The international investment position is an indicator of an economy’s external exposure in financial assets and liabilities to the rest of the world. It contributes to monetary policy analysis and foreign exchange rate policies. Given that the EU is not a hom*ogeneous currency union (unlike the euro area), the EU IIP has been treated only with minor attention in the past. There has been, however, increasing demand for an IIP of the European Union for the purpose of financial stability analysis of the whole European Union. In contrast, the euro area IIP is very relevant for analysis benefitting the monetary policy of the European Central Bank.

The compilation of the IIP for the EU requires a geographical breakdown of position data. All Member States would have to generally disseminate their assets and liabilities[3] held outside the European Union (extra EU). This would require all Member States to send also their positions in reserve assets (as a component of the IIP) vis-à-vis extra-EU to Eurostat. Data requirements applying to Member States not participating in the Monetary Union are for international investment position generally less comprehensive compared with euro area Member States and geographical breakdown. The legal requirement for the dissemination of portfolio investment liabilities remains practically without geographical breakdown (Geo 1, rest of the world)[4], and requires resorting to other data sources[5]while the dissemination of reserve assets is not covered by the above mentioned regulation.

Starting from April 2020, due to better data coverage, Eurostat is able to calculate quarterly international investment position of the EU (excluding reserve assets) and disseminate these series in the public database. Missing national data for portfolio investment liabilities vis-à-vis extra-EU have been calculated as portfolio investment assets vis-à-vis extra EU minus net portfolio investment vis-à-vis rest of the world (i.e. assuming that net intra-EU positions are equal zero). Until now, Eurostat chose, however, not to estimate a geographical breakdown of reserve assets, and decided to disseminate only international investment position excluding reserve assets. Therefore, it should be noted that figures for the EU (IIP excluding reserve assets) are not fully comparable with data for euro area (total IIP). With a geographical breakdown of non-euro area Member States' data of reserve assets in order to exclude reserve assets held with euro-area Member States, a proper EU IIP including reserve assets could be compiled. The feasibility of this approach is currently being examined by Eurostat.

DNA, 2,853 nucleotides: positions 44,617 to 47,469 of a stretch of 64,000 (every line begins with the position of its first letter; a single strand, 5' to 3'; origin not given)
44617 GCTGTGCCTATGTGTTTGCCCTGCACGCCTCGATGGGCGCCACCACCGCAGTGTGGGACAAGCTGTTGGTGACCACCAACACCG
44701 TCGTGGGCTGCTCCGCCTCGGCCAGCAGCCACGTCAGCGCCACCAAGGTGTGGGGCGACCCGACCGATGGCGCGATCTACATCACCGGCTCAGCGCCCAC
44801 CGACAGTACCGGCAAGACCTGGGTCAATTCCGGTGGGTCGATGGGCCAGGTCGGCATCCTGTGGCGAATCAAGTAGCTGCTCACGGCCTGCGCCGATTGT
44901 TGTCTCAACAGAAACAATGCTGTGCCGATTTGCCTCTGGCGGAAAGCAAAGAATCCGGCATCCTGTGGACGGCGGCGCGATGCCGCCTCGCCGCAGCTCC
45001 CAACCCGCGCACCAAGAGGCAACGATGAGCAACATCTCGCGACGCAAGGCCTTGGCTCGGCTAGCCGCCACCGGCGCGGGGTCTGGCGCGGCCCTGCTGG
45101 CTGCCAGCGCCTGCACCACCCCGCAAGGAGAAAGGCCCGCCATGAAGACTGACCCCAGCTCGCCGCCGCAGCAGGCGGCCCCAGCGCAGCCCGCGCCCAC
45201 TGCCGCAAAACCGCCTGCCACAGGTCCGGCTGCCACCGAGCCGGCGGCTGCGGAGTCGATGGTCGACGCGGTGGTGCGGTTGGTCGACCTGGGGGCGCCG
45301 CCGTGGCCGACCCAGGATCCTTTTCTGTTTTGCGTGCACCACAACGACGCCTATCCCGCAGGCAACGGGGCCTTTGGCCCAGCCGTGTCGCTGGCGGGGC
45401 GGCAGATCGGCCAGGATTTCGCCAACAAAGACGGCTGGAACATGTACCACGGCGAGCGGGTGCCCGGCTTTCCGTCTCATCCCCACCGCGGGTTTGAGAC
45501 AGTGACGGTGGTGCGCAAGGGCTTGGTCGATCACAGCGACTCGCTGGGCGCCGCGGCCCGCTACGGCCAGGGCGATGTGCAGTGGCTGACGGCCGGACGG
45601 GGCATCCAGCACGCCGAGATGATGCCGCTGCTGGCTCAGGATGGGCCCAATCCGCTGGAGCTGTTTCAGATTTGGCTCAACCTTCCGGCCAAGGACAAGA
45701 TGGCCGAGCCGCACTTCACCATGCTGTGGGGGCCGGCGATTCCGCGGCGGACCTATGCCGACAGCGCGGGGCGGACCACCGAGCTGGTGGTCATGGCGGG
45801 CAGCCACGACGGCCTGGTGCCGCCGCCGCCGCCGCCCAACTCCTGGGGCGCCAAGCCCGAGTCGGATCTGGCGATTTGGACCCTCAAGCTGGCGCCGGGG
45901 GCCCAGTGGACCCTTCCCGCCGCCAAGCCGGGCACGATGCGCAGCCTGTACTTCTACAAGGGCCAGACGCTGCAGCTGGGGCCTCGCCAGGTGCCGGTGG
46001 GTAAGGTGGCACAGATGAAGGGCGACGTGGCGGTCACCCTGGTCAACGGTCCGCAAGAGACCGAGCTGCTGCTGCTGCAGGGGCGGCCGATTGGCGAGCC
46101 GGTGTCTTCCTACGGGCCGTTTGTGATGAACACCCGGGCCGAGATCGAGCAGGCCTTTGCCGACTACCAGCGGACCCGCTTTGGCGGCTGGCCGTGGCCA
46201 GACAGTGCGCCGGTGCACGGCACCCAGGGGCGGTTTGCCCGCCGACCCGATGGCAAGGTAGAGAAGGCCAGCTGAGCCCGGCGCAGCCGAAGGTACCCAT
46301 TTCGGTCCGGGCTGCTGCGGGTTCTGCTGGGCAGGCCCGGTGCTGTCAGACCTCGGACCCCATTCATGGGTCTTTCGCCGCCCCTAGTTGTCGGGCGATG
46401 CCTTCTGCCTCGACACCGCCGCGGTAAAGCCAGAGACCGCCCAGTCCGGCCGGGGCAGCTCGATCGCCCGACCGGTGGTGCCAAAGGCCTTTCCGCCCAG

Interpreting external debt

Two measures in macroeconomic statistics complement IIP statistics – gross and net external debt. Their methodology is covered in the External Debt Statistics - Guide for Compilers and Users (EDS).

Gross external debt represents the total position of an economy in debt liabilities, and comprises the following debt instruments: special drawing rights (SDR) allocations, currency and deposits (including unallocated gold accounts), debt securities at nominal or market value, loans, insurance, pension and standardised guarantee schemes, trade credits and advances, and other accounts payable (EDS, paragraph 2.11). Equity and investment fund shares are excluded from this definition because no payment of principal or interest is required. Likewise the definition excludes financial derivatives and employee stock options.

Eurostat publishes net external debt as positions in debt liabilities minus the respective positions in debt assets[6]. The latter is based on the assumption that for risk-management purposes entities manage their external liabilities and assets in an integrated manner. Consequently, the difference between an economy’s net external debt and net international investment position is the absence of all equity and investment fund shares components, as well as financial derivatives [7] and gold bullion (EDS, paragraph 7.51), as well as the sign convention[8].

Eurostat publishes both gross and net external debt, based on quarterly IIP data for all EU Member States and several European countries, while the World Bank publishes annual data on external debt positions for most countries in the world[9].